NPK IN VERMICAST

Posted by admin in gardening, red wiggler composting worms, slow release organic fertilizer, vermicomposting, worm castings | Tagged , , , , , , , , | Leave a comment

We’ve been exploring NPK in organic and chemical fertilizers; a quick look at today’s diagram shows a simple view of the Nitrogen cycle that makes the whole deal work.  The question for you is whether or not to support chemical companies and the destruction of our soil web or go organic and build that web of life.  For us it’s a no brainer.  Many organic fertilizers are out there in many different forms.  It’s quite understandable that you might want firm control of the NPK your plants receive and some people like the surety of processed fertilizer, they can measure each dose.  When you look at plant growth in a holistic manner you can’t escape its place in the Nitrogen cycle or soil web, it’s crucial.

The NPK in vermicast runs at a minimum of 0.50/0.70/0.40, when compared to chemical fertilizer it seems quite low.  Part of this reading is due to regulations on labeling; only the immediately available nutrients are listed leaving out the slow release aspect of vermicast.  There are several methods you can use to manipulate the percentages in your vermicast generated fertilizer that are also not taken into account in the NPK measurements.  Brewing worm tea for example can greatly increase the amount of usable Nitrogen for your plants.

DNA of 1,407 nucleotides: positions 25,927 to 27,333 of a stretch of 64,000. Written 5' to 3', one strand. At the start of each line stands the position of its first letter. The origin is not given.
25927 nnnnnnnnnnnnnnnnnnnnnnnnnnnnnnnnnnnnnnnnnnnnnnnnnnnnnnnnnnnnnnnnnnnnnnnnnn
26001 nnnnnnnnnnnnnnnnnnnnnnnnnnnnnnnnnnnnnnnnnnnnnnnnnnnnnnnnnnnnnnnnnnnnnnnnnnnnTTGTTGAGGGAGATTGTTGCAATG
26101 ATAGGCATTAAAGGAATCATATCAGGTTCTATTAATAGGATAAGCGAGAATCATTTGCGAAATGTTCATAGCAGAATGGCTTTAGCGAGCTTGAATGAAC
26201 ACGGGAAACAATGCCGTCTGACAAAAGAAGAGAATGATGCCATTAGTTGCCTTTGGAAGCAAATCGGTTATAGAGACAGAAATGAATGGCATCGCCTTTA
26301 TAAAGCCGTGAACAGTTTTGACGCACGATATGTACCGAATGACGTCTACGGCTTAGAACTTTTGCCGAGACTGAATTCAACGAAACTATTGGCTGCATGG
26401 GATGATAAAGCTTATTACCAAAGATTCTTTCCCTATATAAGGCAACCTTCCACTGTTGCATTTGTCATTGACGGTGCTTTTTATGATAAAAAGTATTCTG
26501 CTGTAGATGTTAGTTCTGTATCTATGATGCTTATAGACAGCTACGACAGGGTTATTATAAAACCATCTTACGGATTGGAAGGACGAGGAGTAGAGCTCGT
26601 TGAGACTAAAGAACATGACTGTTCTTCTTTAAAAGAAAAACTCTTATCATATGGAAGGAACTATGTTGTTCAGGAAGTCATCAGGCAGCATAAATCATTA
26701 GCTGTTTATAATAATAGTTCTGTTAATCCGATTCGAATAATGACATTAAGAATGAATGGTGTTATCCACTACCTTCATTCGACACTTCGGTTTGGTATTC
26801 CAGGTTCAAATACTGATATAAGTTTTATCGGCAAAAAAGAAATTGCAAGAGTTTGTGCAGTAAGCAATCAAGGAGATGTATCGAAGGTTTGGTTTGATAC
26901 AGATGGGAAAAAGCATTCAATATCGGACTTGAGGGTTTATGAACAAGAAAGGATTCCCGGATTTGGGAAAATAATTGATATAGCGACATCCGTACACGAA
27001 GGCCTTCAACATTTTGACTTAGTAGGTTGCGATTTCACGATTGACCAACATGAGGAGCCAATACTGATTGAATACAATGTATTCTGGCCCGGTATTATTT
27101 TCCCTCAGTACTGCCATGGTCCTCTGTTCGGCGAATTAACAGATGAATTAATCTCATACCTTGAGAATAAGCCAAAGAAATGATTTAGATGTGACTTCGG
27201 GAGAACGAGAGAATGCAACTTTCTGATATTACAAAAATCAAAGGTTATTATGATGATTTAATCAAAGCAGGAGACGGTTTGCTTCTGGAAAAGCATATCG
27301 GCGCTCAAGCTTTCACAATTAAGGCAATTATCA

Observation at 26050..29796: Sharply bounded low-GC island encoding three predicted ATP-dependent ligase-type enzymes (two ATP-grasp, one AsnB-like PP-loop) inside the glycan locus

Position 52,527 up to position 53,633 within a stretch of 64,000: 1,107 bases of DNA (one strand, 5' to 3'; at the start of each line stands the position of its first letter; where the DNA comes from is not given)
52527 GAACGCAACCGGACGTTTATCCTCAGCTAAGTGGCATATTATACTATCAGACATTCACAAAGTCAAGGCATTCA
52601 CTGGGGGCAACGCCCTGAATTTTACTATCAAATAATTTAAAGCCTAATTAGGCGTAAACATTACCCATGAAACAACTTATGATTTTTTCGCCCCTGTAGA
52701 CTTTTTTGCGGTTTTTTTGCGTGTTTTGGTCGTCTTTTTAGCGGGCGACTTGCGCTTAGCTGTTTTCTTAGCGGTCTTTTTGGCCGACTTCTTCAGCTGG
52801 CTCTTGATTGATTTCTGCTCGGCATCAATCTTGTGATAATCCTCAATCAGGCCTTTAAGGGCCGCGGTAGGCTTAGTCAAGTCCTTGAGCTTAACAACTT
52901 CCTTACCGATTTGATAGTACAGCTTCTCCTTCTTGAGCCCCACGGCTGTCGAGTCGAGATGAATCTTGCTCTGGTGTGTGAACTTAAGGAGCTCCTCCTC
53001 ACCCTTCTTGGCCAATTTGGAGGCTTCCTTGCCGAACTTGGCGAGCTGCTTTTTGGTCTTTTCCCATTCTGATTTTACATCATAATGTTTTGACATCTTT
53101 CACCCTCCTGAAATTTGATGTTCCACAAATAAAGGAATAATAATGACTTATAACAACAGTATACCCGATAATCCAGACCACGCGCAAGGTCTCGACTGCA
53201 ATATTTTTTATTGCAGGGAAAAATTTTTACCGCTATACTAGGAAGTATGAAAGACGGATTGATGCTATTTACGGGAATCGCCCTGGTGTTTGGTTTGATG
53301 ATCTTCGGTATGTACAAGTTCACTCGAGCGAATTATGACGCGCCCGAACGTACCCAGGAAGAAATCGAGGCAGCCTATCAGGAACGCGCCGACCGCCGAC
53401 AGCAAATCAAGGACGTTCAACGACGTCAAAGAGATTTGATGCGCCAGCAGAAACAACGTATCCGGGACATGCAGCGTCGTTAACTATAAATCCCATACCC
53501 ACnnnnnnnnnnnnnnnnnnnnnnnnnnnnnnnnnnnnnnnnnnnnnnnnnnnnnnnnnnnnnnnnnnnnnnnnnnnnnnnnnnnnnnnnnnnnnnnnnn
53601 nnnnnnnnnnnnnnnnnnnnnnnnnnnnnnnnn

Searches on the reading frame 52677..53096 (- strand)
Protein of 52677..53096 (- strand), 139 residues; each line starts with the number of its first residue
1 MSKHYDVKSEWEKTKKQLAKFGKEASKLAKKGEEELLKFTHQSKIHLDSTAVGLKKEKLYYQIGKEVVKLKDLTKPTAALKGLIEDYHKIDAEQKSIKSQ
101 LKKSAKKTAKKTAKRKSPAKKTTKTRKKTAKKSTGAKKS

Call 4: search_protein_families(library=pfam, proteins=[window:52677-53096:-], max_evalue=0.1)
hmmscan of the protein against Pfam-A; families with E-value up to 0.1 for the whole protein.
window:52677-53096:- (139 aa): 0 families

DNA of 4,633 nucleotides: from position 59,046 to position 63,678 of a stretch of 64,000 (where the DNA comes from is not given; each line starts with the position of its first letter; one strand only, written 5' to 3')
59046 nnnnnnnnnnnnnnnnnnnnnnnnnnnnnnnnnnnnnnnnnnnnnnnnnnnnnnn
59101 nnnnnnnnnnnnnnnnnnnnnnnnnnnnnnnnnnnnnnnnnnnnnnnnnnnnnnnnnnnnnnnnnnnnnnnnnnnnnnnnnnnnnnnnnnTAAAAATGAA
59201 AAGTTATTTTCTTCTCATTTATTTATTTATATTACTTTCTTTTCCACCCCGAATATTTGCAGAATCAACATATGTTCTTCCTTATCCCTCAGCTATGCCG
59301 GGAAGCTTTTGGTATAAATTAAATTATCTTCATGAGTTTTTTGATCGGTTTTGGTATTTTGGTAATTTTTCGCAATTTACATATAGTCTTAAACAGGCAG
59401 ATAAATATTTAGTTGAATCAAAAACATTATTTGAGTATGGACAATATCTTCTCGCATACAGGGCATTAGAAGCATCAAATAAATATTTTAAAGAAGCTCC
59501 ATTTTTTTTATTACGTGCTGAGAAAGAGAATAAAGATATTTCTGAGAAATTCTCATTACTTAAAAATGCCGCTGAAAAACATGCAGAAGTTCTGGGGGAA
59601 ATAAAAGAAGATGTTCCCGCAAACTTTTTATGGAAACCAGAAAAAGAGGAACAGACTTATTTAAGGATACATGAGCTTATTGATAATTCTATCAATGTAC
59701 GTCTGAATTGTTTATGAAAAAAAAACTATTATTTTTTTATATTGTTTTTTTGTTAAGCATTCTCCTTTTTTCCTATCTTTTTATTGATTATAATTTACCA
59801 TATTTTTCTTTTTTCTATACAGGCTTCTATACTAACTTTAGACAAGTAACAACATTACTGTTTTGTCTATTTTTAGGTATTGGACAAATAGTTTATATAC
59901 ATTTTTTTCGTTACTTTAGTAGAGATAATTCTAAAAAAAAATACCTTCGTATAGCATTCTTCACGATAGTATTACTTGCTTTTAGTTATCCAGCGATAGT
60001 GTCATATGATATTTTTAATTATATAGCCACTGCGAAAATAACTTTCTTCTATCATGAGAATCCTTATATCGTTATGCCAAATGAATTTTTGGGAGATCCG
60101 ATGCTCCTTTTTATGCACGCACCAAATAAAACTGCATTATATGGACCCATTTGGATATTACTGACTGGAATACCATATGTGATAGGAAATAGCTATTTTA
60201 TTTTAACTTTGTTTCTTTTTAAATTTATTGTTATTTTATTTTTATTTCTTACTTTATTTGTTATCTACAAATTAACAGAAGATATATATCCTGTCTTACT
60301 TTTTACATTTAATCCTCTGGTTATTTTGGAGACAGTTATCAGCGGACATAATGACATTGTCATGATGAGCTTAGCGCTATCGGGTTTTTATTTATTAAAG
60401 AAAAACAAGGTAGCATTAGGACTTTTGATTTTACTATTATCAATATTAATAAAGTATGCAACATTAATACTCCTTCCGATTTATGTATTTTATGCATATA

Keep in mind that the Nitrogen in in castings is going to keep on working, as will all the NPK components but they don’t do it alone.  As with all of us they are a strand in the web of life.  It’s the microbial action that dictates the efficiency of the continued slow release of nutrients.  So if your soil microbes have been killed off by chemicals all that great action will be washed down the river.  Not all bad news of course, with time and continued use the microbes will comeback.  Your soil and fertilizer will work in harmony forever.

Worm tea is an ideal delivery method for vermicast; because the bacteria associated with vermicomposting are aerobic any tea should be freshly brewed.  You want to keep these air dependent microorganisms alive, aerating tanks and containers of tea along with a food source will brew up a powerful organic fertilizer.

On a side note, our web page is now fixed, just like the Nitrogen, thanks for your support.

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